How You Maintain Your Landscaping Affects Water Quality
If you have a contractor mow, much, blow fertilize, herbicidize, and pesticidize your lawn, you may not even know what they are putting on your plants and grass and perhaps you don't care as long as your grass is green! Bad idea! You are running the risk of exposing yourself, your significant other, your kids and your pets to chemicals that could have an adverse impact on health someday. How would you feel if your dog came down with kidney tumors? Would that change your mind? Have you ever seen how porous a dogs feet are? They are like sponges being pushed into the lawn. Ok, that's just the dog, now let your imagination run wild. Less chemicals in your environment is better and none is terrific. I'll let others beat you up with the epidemiological data and cancer studies and risk probabilities. The point is, if you or someone/thing that you love is the one in the million that comes down with the disease, it will be too late to rethink whether the use of pesticides and herbicides is a good idea. Hey, what about the landscape laborer that handles the herbicides and pesticides! Wouldn't you like to lighten his toxic load? Its bad enough that he is not likely getting a living wage or medical benefits.
Here is the down side of all of this.....your lawn might not look the same as it did last year. So, you have the perfect explanation......I've gone green....organic.....I've decided to do the right thing.
Oh boy, now this is where you can really start to feel good because when you reduce the use of pesticides and herbicides, a whole bunch of things start to happen. The one that are near and dear to me is water quality gets better. The groundwater quality improves, the storm water runoff from your yard and driveway improves, the streams and river quality improves, the habitat for fish and aquatic life gets better, the water quality in Long Island Sound gets a little better. Now if you are upstream of the water supply intakes for the public drinking water system, you will also be improving the quality of the drinking water that is distributed to you and the public. If you are anywhere near the Mianus River, chances are that you will help improve drinking water quality for over 130,000 people when you stop using herbicides and pesticides.
Ok, I've said enough.
Here is what happened to me. I decided that if I'm going to try to provide leadership for a watershed management council whose focus is among other things WATER QUALITY, I've got to lead by example. But, since I paid someone to keep the grass tidy and green, how can I get them to make changes. I decided I needed to write them a letter and explain that I'm now OFF the CHEMICALS! I did a little research and provided a little background information and some references so that we might try some alternative organic products instead of the effective and toxic pesticides and herbicides that we've been lulled into believing are so safe. Think for a moment about the health research findings withheld by the cigarette manufacturers for a second and then the faith that we all had in the banking and mortgage system in the United States. These things are related except that people delude themselves into thinking that someone else in a responsible position with a great deal of knowlege it taking care of and managing the RISK. Sometimes its just not true.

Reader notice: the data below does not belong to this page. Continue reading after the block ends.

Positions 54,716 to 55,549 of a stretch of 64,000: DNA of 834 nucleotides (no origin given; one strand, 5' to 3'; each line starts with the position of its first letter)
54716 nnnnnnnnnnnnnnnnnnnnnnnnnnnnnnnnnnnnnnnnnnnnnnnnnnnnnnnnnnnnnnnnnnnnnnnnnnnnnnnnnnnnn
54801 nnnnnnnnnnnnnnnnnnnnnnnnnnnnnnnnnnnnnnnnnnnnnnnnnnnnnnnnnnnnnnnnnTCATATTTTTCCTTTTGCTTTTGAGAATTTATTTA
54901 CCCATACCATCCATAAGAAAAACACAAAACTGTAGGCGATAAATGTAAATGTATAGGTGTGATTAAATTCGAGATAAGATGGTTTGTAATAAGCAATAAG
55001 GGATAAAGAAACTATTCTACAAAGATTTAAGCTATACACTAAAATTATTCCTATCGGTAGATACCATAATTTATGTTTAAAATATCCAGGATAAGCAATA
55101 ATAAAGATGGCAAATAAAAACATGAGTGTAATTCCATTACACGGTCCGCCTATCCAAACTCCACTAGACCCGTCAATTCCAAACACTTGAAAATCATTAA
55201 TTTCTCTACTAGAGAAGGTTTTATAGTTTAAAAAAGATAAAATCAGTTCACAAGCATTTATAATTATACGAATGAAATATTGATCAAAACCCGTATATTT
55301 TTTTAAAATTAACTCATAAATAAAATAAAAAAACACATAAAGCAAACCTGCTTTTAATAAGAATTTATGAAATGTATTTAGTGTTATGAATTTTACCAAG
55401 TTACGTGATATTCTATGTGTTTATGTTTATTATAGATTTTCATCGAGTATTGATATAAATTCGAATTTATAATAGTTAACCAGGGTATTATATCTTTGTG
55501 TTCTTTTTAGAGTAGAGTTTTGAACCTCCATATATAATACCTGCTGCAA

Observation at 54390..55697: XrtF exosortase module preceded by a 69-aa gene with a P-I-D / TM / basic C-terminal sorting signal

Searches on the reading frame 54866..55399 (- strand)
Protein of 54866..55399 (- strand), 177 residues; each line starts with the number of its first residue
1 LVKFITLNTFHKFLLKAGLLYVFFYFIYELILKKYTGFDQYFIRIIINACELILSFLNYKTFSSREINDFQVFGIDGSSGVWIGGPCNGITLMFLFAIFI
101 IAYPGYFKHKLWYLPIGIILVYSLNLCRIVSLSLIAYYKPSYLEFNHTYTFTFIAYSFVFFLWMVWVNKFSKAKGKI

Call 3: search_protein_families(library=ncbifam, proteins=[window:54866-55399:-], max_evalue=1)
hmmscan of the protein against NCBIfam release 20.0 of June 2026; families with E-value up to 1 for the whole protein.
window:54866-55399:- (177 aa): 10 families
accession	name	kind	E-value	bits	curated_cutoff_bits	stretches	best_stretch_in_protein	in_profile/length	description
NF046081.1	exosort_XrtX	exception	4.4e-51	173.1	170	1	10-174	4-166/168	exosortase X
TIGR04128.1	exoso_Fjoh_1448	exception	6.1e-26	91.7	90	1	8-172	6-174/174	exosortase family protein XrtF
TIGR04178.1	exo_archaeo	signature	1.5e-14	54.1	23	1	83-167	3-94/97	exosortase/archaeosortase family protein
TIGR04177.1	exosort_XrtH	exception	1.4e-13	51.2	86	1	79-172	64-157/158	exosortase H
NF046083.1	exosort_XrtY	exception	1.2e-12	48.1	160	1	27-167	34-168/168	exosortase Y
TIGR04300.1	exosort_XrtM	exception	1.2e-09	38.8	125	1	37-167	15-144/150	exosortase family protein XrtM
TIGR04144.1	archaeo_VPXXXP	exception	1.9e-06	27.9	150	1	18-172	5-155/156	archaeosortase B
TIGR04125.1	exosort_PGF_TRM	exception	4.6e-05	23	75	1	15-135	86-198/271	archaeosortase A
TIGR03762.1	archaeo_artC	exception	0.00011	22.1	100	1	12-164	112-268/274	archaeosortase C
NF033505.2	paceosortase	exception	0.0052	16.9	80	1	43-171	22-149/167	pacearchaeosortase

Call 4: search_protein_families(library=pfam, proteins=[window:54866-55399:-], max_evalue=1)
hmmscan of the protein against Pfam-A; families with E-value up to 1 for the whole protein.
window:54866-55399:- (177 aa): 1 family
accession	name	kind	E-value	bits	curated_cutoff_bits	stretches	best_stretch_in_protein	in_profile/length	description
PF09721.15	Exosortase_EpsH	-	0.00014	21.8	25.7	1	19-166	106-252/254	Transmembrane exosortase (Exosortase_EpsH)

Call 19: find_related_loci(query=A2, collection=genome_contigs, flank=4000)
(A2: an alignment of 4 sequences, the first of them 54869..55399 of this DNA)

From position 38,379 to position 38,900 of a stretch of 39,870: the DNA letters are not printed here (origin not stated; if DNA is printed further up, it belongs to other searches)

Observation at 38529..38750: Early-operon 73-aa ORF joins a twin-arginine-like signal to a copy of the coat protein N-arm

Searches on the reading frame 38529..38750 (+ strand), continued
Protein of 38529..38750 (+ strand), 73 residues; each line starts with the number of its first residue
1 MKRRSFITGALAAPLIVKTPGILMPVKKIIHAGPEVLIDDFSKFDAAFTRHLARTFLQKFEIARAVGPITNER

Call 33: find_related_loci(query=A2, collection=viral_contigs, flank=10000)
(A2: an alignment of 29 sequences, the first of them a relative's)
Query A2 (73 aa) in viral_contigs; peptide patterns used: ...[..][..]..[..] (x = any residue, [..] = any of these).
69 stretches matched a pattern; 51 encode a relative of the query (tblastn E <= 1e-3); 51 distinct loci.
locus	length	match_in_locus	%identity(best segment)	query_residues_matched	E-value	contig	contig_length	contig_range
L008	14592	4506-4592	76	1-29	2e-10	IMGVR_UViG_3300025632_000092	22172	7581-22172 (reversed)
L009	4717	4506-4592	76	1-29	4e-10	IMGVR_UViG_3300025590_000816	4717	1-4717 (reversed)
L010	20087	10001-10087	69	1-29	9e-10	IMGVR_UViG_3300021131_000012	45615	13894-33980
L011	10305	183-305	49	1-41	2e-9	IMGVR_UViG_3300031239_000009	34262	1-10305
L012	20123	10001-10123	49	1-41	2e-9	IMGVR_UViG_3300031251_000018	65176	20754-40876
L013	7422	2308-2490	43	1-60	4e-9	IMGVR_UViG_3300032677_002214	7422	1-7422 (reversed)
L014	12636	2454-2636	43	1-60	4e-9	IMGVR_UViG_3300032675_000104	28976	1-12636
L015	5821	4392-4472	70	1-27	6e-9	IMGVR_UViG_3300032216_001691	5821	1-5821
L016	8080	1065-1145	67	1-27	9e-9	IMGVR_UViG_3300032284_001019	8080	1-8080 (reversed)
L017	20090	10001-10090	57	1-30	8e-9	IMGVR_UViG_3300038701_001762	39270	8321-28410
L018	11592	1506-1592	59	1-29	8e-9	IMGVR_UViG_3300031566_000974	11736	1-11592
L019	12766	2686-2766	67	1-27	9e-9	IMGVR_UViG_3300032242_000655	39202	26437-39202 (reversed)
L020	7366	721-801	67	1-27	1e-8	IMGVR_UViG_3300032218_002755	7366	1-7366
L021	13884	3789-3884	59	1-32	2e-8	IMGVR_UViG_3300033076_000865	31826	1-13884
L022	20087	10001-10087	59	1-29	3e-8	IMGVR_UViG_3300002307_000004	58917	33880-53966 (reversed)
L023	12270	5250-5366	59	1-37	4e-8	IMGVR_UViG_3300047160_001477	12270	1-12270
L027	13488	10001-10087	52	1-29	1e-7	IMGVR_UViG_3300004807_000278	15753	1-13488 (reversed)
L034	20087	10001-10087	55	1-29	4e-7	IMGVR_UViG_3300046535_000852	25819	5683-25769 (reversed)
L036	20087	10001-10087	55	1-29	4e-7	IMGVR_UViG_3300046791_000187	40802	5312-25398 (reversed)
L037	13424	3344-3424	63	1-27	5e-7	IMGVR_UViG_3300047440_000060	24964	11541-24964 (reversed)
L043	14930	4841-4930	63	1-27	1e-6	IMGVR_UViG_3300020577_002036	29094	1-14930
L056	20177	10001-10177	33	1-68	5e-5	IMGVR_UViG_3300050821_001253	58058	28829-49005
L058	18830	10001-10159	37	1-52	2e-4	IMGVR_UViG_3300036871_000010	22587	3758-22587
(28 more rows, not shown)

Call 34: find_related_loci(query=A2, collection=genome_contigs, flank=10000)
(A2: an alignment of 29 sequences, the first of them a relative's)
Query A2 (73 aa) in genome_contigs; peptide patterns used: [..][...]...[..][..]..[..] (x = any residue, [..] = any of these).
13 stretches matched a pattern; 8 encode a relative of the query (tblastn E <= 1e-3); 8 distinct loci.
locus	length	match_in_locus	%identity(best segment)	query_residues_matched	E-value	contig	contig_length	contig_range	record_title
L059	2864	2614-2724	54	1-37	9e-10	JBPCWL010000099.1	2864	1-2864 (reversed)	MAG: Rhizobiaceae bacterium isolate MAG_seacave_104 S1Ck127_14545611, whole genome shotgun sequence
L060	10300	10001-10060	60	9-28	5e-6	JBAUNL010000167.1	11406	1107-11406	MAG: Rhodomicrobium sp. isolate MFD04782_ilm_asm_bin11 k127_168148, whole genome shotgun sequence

So what follows is a draft letter that you should send to the person or company that maintains your lawn. It will put them on notice that you are serious about this ORGANIC LAWN MANAGEMENT thing and give them some ideas. I suggest you personalize this letter and edit it to reflect your preferences.
Form Letter to Request Your Landscape Maintenance Contractor to Use Organic Landscape Maintenance Techniques
I've drafted the following letter as a model for you to edit and send to the company that might maintain your lawn. This would be especially important for anyone that owns property along the MianusRiver or its tributaries, or for anyone interested in a "green" approach to landscape maintenance. Let me know what you think.
(The following letter is a template that you may need to modify to suit your particular circumstances.)
Dear Lawn Care Professional:
The homeowners of Greenwich and Stamford are very concerned about water quality and the environmental risks associated with some landscape maintenance activities. We ask that you please be diligent when caring for our landscaping for the sake of environmental health. We want to protect your employees, our children, our pets and the surface and groundwater near our homes, which is used for individual water supply (groundwater) or public water supplies (the MianusRiver). We are also interested in protecting the habitat in and near wetlands and waterways.